Introduction to applied methods for life situation calculations

The term “life situation” in the following context describes events in life that affect individuals or households, which entail changes to status and income e.g., childbirth, unemployment, or retirement. The effects of these events with respect to changes in income are what applied methods of life situation calculations are all about.

Calculations are country specific and comparable

The calculations used for the life situations are designed to make country specific data as comparable as possible across the Nordic countries. 

The calculations reflect the income levels for people receiving benefits in case of a social event, compared with the level of regular labour market income in the Nordic countries. That is, the level of income as compensation due to a social event is presented as a percentage of the level of income prior to the social event. 

For example, if the social event is losing one’s job, the comparison will be between how much one earns after becoming unemployed and how much one used to earn while still in employment. On this basis, compensation rates are calculated for different life situations and according to varying income levels from work before the social event.

Standardised elements for comparison purposes

To make sure that the calculations are comparable across countries, a few elements within the calculations are standardised. This is important to make meaningful comparisons possible, but also for understanding the results.

In general, all calculations are made according to the most recent rules and regulations. For the same reason calculations are always expressed for a specific year. The rule of thumb is that rules and regulations used are those in force by 1st of January of the year in question.

When calculating disposable income, housing benefits and payments for day-care are included. Both expenditures are dependent on household size and income, which therefore plays a substantial role when calculating the compensation rate following a change in life situation.

In the case of calculating social assistance benefits, the disposable income is calculated following the subtraction of rental costs.

Employer costs

To present a clear picture of overall taxation in the Nordic countries in terms of income tax and social contributions, the calculation includes employer costs i.e., gross wages plus statutory social contributions (the assumption is that the individual concerned works in the private sector).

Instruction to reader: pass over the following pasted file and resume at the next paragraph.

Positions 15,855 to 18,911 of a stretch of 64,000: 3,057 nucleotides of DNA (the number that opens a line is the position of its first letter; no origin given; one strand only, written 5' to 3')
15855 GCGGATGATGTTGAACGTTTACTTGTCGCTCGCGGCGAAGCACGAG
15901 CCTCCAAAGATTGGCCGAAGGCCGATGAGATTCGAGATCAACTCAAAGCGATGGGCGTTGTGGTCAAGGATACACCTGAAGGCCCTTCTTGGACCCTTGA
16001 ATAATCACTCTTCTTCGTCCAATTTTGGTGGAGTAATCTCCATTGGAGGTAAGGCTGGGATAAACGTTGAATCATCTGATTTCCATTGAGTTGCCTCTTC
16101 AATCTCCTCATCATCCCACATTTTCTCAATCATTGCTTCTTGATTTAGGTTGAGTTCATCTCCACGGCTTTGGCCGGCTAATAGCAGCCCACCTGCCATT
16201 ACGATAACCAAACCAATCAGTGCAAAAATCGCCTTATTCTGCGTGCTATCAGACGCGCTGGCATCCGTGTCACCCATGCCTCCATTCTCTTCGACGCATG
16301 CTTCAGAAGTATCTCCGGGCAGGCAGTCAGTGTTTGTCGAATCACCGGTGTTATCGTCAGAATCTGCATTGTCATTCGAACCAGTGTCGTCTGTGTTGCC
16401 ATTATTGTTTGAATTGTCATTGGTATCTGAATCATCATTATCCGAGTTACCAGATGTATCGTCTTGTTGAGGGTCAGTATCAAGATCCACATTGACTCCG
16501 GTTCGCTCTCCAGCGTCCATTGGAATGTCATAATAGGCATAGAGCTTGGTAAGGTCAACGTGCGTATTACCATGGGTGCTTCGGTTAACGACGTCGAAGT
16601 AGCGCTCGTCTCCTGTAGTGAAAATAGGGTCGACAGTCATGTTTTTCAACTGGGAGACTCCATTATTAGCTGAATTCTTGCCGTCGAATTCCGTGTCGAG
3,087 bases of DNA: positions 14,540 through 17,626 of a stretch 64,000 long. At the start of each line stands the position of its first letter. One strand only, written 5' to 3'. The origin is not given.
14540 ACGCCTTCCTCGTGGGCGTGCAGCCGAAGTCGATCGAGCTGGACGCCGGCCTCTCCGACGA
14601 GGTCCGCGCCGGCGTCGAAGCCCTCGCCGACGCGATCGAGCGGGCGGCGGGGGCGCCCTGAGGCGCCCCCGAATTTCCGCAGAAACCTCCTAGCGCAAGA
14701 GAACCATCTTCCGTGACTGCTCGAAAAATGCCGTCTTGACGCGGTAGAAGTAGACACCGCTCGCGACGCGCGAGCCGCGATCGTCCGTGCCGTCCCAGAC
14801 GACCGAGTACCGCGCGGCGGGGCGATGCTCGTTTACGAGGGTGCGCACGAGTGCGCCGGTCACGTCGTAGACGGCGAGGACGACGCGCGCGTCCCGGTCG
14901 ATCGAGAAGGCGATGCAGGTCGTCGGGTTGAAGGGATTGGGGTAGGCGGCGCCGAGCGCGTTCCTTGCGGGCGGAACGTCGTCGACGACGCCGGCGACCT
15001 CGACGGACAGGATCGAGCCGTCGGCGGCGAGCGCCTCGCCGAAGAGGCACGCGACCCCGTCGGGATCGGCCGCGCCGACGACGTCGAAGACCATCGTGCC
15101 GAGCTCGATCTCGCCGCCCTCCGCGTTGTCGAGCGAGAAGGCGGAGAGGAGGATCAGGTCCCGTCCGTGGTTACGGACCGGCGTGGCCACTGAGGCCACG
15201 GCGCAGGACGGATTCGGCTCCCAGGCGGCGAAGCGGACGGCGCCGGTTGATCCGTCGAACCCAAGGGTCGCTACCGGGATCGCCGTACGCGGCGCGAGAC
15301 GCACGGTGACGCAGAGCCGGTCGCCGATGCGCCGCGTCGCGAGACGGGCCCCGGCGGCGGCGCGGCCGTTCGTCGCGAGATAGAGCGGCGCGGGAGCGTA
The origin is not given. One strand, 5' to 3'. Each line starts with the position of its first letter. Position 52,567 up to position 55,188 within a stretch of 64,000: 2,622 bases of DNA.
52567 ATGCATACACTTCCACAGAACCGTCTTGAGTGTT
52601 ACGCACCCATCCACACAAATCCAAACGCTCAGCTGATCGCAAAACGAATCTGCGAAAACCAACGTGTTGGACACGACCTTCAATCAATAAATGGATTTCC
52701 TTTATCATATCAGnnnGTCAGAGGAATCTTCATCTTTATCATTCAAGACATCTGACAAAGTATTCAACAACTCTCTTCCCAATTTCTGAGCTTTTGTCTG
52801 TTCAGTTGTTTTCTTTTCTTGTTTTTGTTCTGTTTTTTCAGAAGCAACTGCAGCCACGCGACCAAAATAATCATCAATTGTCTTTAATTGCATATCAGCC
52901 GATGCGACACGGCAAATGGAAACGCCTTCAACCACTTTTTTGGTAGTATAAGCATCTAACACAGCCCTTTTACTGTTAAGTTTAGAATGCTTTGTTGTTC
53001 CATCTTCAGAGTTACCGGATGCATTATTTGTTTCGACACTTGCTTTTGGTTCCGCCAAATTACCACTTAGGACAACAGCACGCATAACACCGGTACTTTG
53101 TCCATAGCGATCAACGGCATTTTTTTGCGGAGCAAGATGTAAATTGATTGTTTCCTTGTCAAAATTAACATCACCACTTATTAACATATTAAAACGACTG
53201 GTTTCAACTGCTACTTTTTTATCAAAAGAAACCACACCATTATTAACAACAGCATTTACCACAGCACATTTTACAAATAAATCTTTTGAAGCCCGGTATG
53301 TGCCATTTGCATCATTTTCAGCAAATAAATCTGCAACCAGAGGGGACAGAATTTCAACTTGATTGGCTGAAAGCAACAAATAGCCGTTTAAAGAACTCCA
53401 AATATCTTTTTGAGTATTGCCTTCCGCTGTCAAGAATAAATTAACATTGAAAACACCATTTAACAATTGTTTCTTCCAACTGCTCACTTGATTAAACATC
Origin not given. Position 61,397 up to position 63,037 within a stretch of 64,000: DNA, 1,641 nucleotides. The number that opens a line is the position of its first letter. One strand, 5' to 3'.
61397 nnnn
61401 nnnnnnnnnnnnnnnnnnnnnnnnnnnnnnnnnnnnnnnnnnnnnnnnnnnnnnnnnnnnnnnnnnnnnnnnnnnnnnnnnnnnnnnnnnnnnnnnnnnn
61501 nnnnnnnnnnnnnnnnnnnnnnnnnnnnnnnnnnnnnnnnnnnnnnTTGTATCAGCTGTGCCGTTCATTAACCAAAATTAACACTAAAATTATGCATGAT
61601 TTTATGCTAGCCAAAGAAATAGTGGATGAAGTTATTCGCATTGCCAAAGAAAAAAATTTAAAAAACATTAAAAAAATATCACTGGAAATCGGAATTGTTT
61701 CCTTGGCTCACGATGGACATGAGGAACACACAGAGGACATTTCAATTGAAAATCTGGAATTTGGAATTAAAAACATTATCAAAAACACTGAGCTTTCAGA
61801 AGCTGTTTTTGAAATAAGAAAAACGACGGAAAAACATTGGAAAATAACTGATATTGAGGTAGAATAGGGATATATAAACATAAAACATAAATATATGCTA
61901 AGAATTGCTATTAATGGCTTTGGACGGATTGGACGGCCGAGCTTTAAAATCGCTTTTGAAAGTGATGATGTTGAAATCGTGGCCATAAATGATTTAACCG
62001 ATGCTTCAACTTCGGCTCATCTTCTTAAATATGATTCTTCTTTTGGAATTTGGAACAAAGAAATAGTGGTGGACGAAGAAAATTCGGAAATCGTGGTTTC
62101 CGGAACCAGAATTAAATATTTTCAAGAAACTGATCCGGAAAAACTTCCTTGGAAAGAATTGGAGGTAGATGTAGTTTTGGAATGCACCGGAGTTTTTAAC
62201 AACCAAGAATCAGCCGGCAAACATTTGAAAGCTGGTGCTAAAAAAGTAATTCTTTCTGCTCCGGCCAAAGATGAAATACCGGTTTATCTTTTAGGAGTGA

As a result, two accounts of net income (i.e., gross wages minus income tax and social contributions payable by the employee) have been prepared: net income in relation to employer costs; and net income in relation to gross wages.

For Denmark, employers’ statutory social contributions cannot be calculated. 

However, it is estimated that for an employee with a salary that corresponds to an AW, the contributions constitute approx. 1.5 per cent of the salary.

Tax payment

The calculation uses average national rates of taxation i.e., average local authority rates of taxation, including average church tax percentages, as well as the state tax.

Gross income

Gross income consists of income from work, and excludes e.g., child allowance and housing benefit.

Disposable income

Disposable income is calculated as gross income plus child allowance and housing benefit, minus income tax, social security contributions payable by employees and charges payable for day-care institutions. 

For Denmark, Finland and Sweden, the social security contributions payable by employees include contributions to the voluntary unemployment insurance scheme, in the form of membership fees paid to unemployment funds. The calculations do not include union contributions. 

Disposable incomes are calculated on a yearly basis, both for people in work and for those receiving various social benefits. The calculations assume that those concerned receive social benefits throughout the year, even where this is not the case (e.g., parental benefit). The listed incomes per month are the annual amounts divided by 12.

Equivalent disposable income

To enable comparisons between households of different sizes, a household’s disposable income is usually divided by an equivalent weight. In this publication, the modified OECD scale (also used in EU-SILC) is applied. 

On the OECD scale, the first adult in the household is assigned a weight of 1. Any other adults are assigned a weight of 0.5. Children between 0–13 years are weighted at 0.3, whereas older children are weighted at 0.5. 

Therefore, for a couple with two young children, the equivalent weight is:

 1+0.5+0.3+0.3 = 2.1. 

If the annual disposable income of a household is DKK 500 000, the equivalent disposable will be: 500 000/2.1 ≈ DKK 238 000.

Compensation rate